The National News: A Trade Unionist Newspaper

The National News was created by editor Carl E. Person after the shutdown of the Strike Bulletin in May 1915. National News began publication only a few months later in October of that year. Person was a famous labor activist who had been put on trial in 1914 for shooting a strike breaker and was later acquitted on the basis of self-defense. Much like Strike Bulletin, the National News was devoted to describing collective labor actions across the United States. However, it also contained excerpts from the some of the latest popular fiction of the day including a novel The Abysmal Brute by Jack London. Person centered the National News in Chicago instead of his earlier location in Clinton, Illinois due to his feelings that Clinton had become a hostile work environment following the end of the Illinois Central Shopmen’s Strike and his near-fatal encounter.  Continue reading “The National News: A Trade Unionist Newspaper”

The Illinois Issue and The American Issue: Prohibitionist Newspapers

The Illinois Issue was a weekly newspaper created in January 1906 for an audience of prohibitionist readers. The Illinois Issue was centered in Chicago, IL, and published in Downers Grove, IL. In February 1912, the Illinois Issue ceased production. Starting in July 1913, the Illinois Issue merged with a weekly national publication called the American Issue. Both papers were organized by a political group called the Anti-Saloon League. The American Issue began in 1896. It then ramped up production in 1909 because the town of Westerville, OH, donated a printing plant to the Anti-Saloon League to further the cause of alcohol prohibition.    Continue reading The Illinois Issue and The American Issue: Prohibitionist Newspapers”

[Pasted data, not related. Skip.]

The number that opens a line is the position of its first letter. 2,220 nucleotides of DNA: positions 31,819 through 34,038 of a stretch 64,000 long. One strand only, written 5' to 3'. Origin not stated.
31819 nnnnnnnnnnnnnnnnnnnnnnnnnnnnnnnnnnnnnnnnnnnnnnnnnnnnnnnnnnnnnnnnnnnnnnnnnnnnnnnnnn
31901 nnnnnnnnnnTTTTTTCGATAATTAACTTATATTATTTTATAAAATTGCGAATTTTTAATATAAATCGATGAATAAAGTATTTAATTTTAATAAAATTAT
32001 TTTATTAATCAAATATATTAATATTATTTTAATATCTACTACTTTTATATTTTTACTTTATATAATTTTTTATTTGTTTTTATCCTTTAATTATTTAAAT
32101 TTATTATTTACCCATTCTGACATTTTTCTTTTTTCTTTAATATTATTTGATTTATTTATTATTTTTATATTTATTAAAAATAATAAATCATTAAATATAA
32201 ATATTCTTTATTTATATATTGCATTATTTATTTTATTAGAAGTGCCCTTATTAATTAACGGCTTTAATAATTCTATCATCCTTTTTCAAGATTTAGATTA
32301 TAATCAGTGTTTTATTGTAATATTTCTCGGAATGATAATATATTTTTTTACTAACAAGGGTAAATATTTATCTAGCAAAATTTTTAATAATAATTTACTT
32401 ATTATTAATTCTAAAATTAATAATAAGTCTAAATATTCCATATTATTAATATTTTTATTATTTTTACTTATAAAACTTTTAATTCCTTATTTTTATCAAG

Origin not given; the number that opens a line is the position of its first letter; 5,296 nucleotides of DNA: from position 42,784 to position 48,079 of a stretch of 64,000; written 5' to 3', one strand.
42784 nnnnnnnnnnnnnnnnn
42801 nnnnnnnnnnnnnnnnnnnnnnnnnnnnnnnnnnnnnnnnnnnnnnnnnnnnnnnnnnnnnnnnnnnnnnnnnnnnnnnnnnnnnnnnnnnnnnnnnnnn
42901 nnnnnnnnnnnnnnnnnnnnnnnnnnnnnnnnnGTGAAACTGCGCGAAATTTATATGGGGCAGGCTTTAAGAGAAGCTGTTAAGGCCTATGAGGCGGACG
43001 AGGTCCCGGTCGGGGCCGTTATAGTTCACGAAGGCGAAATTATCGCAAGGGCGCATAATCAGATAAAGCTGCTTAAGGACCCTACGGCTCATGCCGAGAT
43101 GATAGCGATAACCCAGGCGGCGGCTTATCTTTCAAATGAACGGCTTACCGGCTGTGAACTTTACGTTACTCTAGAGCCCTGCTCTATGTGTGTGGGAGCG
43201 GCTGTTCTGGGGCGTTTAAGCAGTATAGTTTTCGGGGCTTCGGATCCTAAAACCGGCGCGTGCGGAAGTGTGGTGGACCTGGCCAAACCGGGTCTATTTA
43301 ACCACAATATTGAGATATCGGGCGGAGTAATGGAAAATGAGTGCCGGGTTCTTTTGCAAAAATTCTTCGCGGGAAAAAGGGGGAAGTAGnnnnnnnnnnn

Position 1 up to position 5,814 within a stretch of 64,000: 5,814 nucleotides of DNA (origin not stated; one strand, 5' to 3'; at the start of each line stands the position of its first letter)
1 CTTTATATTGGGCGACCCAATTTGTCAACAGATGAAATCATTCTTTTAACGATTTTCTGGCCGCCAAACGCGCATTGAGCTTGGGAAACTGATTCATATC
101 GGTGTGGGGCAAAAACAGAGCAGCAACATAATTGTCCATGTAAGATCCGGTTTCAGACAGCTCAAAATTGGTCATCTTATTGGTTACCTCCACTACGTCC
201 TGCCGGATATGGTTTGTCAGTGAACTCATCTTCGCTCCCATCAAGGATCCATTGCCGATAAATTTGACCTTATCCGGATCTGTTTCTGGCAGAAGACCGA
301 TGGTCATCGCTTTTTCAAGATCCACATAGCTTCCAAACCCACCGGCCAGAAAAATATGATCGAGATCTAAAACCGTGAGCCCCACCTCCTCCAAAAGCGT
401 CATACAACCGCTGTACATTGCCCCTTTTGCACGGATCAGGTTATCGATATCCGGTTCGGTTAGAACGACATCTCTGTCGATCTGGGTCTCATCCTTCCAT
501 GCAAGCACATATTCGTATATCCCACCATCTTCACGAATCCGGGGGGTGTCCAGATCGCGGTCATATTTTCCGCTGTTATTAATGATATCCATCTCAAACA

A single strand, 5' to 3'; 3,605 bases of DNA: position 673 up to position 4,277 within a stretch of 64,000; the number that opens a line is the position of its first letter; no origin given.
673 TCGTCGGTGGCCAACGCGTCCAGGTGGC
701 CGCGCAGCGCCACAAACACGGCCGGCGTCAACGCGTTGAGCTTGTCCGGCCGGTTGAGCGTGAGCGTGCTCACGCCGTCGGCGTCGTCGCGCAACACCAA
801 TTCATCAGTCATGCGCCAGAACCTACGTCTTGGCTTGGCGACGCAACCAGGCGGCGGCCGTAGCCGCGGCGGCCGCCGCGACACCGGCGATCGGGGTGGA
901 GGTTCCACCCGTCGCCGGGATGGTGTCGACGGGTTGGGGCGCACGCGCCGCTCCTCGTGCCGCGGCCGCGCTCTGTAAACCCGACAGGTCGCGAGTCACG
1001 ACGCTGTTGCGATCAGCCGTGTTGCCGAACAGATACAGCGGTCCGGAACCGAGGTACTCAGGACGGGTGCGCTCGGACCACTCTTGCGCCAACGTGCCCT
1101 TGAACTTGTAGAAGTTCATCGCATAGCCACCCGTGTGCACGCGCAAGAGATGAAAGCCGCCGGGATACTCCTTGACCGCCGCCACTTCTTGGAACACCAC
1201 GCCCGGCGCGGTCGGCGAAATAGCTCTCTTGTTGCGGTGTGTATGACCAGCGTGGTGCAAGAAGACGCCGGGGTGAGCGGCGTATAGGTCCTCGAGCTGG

Vandalia Whig and Illinois Intelligencer: An Early Illinois Newspaper

The first newspaper in Illinois, the Illinois Herald, was founded as a weekly publication in 1814 based in Kaskaskia. It soon became the Western Intelligencer and carried the title Intelligencer in one form or another for the rest of its existence. The town of Kaskaskia was the Illinois Territory’s capital until 1818 when it became the state capital after Illinois gained statehood. The Intelligencer was created by abolitionist politicians Daniel Pope Cook and Elijah C. Berry. While they were in charge, the paper shared their anti-slavery politics. The boundary between journalism and politics in the 19th century was porous. Multiple editors and publishers for the Intelligencer held elected offices during the Intelligencer’s time in print. William H. Brown notes in his 1857 biography of Cook, “With the printing of the Laws and Journals of the Territorial Legislatures, and blanks for public offices, at prices which would now astonish a practical printer it is certain that the business was lucrative”. As both the early state’s primary newspaper and the official printer of state documents, the Intelligencer wielded strong political clout.  Continue reading Vandalia Whig and Illinois Intelligencer: An Early Illinois Newspaper”